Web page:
A couple weeks ago, one of the newsletters I follow carried this interesting tidbit:
The One-Topic Reporter
Wow. Journalism sure has changed. Case in point: Toronto Globe and Mail reporter Shawna Richer has been given the go-ahead to spend the entire 2004-05 hockey season covering the Pittsburgh Penguins’ hot rookie, Sidney Crosby, who hails from Canada and is considered the next Wayne Gretzky. That’s right, it’s all Crosby all the time.
According to this column at SI.com by Richard Deitsch, Richer has acquired a work visa, rented a one-bedroom apartment in Pittsburgh, and she’ll be writing stories that appear not only in the sports section but also on the newspaper’s front page (two to three times a week). And she’ll be blogging about Crosby daily (or near daily). …
So that’s one subject, one reporter — for an entire season.
Now, don’t get me wrong. I can see why following young Sidney might have some appeal. But it seems to me that if we’re going to start dedicating reporters to a single person, we could set our sights a little higher. Perhaps, say, Congress?
How many of the 535 members of the U.S. Congress have their own dedicated reporter? I’ll wager the answer is zero, which is quite a shame. Because there’s another group that’s lavishing them with attention: lobbyists.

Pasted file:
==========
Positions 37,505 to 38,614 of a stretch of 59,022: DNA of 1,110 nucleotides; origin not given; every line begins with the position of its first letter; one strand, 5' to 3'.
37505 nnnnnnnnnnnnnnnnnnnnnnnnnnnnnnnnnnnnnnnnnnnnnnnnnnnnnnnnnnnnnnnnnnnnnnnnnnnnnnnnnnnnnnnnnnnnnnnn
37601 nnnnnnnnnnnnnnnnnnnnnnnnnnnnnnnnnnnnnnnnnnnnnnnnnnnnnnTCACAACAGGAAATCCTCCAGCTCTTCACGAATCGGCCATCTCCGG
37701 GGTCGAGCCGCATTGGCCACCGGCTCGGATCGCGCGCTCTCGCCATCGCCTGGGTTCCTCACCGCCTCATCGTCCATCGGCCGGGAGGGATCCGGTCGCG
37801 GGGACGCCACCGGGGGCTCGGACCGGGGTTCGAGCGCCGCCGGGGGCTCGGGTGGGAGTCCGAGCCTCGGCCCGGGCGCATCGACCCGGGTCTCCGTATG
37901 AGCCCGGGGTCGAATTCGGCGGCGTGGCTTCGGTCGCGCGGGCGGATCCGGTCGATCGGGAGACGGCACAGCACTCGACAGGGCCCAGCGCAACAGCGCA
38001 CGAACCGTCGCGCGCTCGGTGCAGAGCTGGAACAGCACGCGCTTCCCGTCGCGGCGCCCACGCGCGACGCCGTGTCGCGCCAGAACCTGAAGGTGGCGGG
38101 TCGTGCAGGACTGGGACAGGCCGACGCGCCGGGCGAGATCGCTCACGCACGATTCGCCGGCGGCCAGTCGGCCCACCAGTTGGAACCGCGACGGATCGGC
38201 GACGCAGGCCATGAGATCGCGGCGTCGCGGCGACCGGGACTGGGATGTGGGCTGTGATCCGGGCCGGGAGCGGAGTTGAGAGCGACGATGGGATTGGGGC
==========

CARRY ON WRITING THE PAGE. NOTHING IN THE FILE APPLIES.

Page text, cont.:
Oh, sure, we all know they’re out there, but do we really know how many? According to WaPo, there are 34,785 registered lobbyists at the federal level — or roughly 65 per member, a 53% increase from even 5 years ago.
Billions are being spent in this effort, and the article notes that “big-bucks lobbying is luring nearly half of all lawmakers who return to the private sector when they leave Congress, according to a forthcoming study by Public Citizen’s Congress Watch.” More ex-Members, more effective lobbying.
So I’m sure Sidney’s a good kid, and who knows, the Canadians might have very little to worry in their government. Me, I’d prefer that American dedicated reporters start up The Hill.